12. 12. Nodes <ul><li>A node is the primary form of content in a drupal site. At a minimum it is a title and a body, and can be ‘specialized’. </li></ul><ul><li>A ‘page’ and ‘story’ for example are node types that have a specific node settings. </li></ul><ul><li>A node type is a blueprint for creating instances of content of a particular type. </li></ul>
  13. 13. Layout and Regions <ul><li>A Region is an area in a layout, such as a header, footer, content, left/right sidebar into which blocks can be placed and arranged. </li></ul><ul><li>A block is a box containing some information </li></ul><ul><li>A node resides only in the content area of the layout (except in special circumstances). </li></ul><ul><li>Think of the content region as a big ‘node’ block that allows other blocks in it but the node itself can’t move. </li></ul>
  14. 14. Blocks <ul><li>Blocks are added by modules. </li></ul><ul><li>Blocks can contain views, widgets, menus, nodes (in special circumstances), and panels. </li></ul><ul><li>Blocks can be moved around through the UI </li></ul><ul><li>Blocks can be styled individually. </li></ul>
  15. 15. Users <ul><li>All CMSes (wordpress, Joomla, Drupal) have a user login system; users have a username/pw. </li></ul><ul><li>Drupal also supports the concepts of 1) Roles and 2) Permissions. </li></ul><ul><li>Roles are user designations to groups having the same set of permissions. </li></ul>
  16. 16. Anonymous User <ul><li>A (not-logged-in) site visitor is called a ‘guest’, ‘visitor’ or ‘anonymous user’. </li></ul><ul><li>Has a user-id (uid) of 0 (zero). </li></ul><ul><li>All anonymous users belong to the ‘anonymous user role’ (a role ID of 1) and have a set of permissions assigned to them. </li></ul>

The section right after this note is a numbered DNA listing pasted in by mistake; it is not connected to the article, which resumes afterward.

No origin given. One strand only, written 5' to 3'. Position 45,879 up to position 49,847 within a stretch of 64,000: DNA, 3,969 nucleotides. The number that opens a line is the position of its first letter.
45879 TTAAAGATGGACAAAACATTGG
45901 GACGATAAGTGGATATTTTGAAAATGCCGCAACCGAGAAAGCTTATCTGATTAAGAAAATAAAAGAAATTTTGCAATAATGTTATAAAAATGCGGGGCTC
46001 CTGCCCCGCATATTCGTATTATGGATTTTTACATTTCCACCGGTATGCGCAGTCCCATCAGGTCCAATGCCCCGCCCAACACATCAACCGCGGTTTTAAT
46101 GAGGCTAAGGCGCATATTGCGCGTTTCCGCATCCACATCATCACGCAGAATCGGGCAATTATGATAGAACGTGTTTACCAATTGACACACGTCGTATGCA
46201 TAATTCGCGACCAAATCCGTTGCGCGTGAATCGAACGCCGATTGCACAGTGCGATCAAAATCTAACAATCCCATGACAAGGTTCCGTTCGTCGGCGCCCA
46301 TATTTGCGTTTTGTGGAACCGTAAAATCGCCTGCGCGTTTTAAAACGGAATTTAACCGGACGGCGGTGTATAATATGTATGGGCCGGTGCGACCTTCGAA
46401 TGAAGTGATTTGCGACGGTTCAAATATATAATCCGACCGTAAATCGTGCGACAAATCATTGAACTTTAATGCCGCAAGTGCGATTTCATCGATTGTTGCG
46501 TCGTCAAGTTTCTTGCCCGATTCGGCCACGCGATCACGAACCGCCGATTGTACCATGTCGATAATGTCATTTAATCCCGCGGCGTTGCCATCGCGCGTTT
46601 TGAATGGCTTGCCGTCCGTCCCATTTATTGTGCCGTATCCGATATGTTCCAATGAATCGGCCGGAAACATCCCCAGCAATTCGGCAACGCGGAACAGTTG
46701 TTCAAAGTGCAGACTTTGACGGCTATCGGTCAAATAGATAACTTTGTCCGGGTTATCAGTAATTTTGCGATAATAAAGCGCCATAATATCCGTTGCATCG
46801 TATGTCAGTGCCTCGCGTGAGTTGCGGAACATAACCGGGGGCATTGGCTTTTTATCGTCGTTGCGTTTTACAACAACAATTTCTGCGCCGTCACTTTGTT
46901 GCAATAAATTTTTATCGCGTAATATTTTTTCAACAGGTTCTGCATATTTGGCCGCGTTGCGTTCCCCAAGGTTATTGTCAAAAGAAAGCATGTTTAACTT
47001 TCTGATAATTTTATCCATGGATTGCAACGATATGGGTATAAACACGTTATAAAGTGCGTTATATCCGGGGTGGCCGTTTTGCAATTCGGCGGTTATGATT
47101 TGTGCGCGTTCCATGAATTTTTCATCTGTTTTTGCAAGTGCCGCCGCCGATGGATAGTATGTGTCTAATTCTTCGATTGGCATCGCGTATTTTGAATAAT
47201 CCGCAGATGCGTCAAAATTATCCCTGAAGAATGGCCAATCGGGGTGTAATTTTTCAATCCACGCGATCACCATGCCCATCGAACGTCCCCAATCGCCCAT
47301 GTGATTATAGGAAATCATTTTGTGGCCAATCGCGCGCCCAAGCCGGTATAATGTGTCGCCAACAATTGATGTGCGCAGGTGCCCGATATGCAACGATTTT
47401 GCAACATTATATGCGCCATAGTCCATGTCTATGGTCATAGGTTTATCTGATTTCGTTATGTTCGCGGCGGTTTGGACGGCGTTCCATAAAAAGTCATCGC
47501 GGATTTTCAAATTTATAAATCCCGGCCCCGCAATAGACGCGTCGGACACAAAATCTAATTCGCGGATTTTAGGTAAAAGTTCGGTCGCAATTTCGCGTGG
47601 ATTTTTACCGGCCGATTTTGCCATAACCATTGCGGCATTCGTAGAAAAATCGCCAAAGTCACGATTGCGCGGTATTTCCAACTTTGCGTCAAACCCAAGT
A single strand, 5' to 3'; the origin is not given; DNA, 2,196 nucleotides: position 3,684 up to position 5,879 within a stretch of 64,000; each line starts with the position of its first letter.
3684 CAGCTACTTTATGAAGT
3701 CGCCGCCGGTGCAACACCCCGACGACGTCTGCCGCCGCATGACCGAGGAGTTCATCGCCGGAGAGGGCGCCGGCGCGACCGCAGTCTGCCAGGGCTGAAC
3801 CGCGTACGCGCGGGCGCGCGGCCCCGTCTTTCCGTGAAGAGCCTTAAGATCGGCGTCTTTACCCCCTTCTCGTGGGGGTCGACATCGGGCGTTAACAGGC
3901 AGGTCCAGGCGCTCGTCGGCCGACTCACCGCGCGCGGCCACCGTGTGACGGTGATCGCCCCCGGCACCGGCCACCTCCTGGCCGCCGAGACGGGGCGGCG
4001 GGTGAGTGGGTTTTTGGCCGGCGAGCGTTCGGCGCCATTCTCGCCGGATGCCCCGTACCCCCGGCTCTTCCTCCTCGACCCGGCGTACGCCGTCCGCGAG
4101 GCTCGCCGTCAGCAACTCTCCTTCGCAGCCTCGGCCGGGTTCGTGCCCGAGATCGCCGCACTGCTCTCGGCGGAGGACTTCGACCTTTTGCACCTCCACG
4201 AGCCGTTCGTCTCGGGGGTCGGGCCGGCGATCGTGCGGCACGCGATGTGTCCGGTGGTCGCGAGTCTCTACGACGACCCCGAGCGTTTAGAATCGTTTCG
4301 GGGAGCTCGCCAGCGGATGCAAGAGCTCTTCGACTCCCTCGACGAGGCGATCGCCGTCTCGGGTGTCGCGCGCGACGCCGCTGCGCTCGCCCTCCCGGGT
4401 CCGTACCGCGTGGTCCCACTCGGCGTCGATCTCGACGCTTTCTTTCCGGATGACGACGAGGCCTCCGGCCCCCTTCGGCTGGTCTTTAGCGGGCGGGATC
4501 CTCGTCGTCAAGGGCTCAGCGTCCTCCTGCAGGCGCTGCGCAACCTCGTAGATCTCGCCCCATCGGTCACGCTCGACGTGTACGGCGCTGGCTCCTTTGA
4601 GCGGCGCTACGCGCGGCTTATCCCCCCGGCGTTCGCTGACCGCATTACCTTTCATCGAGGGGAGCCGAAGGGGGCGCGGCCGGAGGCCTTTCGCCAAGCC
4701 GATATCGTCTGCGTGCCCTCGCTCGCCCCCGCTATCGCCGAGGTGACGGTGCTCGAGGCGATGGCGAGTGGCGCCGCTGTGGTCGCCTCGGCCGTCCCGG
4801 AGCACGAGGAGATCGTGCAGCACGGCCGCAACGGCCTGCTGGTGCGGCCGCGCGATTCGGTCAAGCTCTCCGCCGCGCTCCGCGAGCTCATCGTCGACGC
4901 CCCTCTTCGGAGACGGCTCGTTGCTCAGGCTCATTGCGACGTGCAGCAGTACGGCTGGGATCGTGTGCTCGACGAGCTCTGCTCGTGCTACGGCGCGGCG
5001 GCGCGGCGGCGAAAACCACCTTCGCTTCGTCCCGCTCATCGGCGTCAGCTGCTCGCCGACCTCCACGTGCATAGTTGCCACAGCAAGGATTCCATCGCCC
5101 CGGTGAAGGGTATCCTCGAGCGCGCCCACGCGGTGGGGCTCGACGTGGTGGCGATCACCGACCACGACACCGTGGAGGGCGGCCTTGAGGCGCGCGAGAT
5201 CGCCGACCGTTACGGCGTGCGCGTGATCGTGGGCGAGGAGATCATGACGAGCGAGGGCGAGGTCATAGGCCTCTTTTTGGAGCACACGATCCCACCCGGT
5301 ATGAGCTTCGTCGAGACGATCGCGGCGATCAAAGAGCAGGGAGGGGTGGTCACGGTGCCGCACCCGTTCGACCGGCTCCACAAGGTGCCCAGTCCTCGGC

17. 17. Authenticated User <ul><li>A user in drupal may belong to one or more roles. </li></ul><ul><li>Every registered user in Drupal belongs to at least the ‘authenticated user’ role. </li></ul><ul><li>Authenticated user role has a role ID of 2 </li></ul>
  18. 18. Root ‘Admin’ User <ul><li>The ‘root’ user or ‘root admin’ has the ability to do anything on the site and is a special user. </li></ul><ul><li>The ‘root’ user has a user-id (uid) of 1. </li></ul><ul><li>The ‘root’ user does NOT have role-permissions to set because they are effectively gods within Drupal. </li></ul>
  19. 19. Managing Permissions <ul><li>KEY concept: if you grant permission to an authenticated user, it applies to ALL roles except the anonymous user. </li></ul><ul><li>To grant a permission to everyone on a site, you must grant the permission to both the anonymous user and authenticated user. </li></ul>
  20. 20. Managing Permissions <ul><li>To grant permission to only a newly created ‘dentist role’, tick the permission on that role. </li></ul><ul><li>Leave all the other roles deselected. </li></ul><ul><li>If you grant to both the ‘dentist role’ AND the ‘authenticated user’ role, you would be doing it wrong. Drupal assumes you know this. </li></ul>
  21. 21. Downsides to the Druup <ul><li>Drupal has a steeper learning curve than wordpress or Joomla. </li></ul><ul><li>Drupal and it’s developers make no excuse for this fact- it is a robust, flexible tool </li></ul><ul><li>That said, the drupal community is constantly addressing usability and user-experience issues because they want the industry market share. </li></ul>
  22. 22. <ul><li>THANK YOU </li></ul>